A 26-year-old man presented with abdominal pain that had increased in severity over 48 hours prior to evaluation. After further questioning, the patient admitted to daily intravenous heroin use and hospitalization at another facility a month previously following an assault. At the time of this previous injury 1 month prior, the patient stated that he had sustained blunt abdominal injuries and had undergone a procedure to stop bleeding.
At our institution, the patient had a Glasgow Coma Scale score of 15 and a systolic blood pressure of 70 mm Hg, which improved after crystalloid infusion. Abdominal examination revealed percussion tenderness consistent with peritonitis. Laboratory results revealed an elevated white blood cell count. Abdominal computed tomography revealed a 24 × 18-cm abnormality in segments VI and VII with evidence of metallic coils in a branch of the right hepatic artery (Figure 1and Figure 2). It was presumed that these coils were remnants from the management of the blunt hepatic injury sustained a month prior. In the presence of sepsis with hypotension and physical examination findings confirming peritonitis, an urgent exploratory midline laparotomy was performed following administration of antibiotics and a brief crystalloid resuscitation.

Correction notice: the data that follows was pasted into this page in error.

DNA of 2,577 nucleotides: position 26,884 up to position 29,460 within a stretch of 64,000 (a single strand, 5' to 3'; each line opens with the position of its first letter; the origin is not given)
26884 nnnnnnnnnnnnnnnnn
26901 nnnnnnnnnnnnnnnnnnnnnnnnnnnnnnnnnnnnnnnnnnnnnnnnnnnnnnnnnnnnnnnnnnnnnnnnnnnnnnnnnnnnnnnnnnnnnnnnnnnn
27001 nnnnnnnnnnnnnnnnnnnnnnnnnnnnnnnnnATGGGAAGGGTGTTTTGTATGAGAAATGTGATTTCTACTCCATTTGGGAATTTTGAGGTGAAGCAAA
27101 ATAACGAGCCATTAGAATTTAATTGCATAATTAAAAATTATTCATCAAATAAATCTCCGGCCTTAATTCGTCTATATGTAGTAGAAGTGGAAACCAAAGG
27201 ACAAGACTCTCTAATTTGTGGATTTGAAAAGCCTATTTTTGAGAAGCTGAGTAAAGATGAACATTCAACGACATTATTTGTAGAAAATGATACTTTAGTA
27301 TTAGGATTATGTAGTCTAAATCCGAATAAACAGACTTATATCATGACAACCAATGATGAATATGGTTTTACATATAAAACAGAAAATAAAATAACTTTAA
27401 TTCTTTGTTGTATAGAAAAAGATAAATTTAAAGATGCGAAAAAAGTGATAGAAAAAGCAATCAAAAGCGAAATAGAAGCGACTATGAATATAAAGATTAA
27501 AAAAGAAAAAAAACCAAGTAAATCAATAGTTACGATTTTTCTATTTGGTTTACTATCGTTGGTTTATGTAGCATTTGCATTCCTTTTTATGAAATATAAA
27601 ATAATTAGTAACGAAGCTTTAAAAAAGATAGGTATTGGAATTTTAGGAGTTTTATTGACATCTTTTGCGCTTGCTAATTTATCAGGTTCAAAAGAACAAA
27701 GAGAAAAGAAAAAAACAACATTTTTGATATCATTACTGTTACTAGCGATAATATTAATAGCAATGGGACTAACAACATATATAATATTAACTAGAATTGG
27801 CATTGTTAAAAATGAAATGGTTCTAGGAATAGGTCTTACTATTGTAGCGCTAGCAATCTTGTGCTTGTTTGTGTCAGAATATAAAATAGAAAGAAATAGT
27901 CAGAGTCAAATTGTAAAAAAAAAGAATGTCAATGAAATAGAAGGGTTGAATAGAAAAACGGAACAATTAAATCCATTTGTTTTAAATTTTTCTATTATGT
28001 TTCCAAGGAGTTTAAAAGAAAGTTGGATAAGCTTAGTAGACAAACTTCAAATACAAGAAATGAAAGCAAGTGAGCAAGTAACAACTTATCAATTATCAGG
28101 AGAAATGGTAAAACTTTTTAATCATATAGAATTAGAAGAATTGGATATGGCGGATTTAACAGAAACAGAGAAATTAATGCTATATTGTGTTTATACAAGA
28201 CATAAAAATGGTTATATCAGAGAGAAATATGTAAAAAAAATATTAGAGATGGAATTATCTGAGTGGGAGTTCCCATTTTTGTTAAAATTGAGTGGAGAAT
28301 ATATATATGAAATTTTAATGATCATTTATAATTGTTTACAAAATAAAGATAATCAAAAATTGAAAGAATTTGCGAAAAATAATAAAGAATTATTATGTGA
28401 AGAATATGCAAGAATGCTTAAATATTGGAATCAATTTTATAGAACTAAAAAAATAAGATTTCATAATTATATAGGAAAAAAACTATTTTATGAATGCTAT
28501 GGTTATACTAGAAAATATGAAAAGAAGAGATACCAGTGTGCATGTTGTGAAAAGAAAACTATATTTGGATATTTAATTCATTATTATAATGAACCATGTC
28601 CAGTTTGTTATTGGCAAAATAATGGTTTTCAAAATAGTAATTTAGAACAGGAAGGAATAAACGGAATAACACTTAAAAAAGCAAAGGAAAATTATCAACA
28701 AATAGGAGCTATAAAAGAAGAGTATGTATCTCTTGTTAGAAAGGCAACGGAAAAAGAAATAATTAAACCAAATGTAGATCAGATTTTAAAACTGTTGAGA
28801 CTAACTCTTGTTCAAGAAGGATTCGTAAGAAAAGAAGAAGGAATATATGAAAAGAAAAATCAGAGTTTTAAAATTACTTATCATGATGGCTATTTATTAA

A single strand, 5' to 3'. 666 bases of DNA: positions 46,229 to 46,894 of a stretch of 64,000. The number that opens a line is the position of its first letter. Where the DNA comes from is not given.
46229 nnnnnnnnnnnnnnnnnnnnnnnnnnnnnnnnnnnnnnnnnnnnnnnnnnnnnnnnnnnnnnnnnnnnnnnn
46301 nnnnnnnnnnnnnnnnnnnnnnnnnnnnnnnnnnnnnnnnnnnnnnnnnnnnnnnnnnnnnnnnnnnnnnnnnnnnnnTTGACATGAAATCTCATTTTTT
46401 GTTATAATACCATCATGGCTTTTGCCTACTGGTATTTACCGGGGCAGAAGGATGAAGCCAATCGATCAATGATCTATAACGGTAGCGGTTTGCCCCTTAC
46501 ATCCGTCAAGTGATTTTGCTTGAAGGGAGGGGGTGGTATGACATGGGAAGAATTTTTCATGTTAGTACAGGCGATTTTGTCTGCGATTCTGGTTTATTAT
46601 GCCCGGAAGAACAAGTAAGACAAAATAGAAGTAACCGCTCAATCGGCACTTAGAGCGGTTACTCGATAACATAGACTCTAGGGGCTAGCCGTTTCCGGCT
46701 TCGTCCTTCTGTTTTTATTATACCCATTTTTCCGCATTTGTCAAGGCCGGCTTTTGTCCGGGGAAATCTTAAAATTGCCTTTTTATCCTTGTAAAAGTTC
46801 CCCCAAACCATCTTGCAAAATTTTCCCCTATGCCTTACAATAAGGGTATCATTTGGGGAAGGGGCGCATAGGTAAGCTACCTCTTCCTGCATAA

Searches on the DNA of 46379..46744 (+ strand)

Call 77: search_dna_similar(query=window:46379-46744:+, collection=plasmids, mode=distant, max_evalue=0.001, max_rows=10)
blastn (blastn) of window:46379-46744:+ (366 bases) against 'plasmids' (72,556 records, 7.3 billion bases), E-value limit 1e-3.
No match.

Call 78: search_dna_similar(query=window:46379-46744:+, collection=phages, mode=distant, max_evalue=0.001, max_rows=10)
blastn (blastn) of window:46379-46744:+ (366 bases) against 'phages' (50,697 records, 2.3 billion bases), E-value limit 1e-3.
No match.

Scouting computed tomographic scan.
Axial slice on computed tomography. R indicates right; L, left.
A. Giant hepatic cyst
B. Giant hepatic abscess
C. Sigmoid volvulus
D. Giant hepatic cystadenoma
Propper BW, Lundy JB, Tyner RP, Rasmussen TE. Image of the Month—Quiz Case. Arch Surg. 2010;145(11):1125. doi:10.1001/archsurg.2010.244-a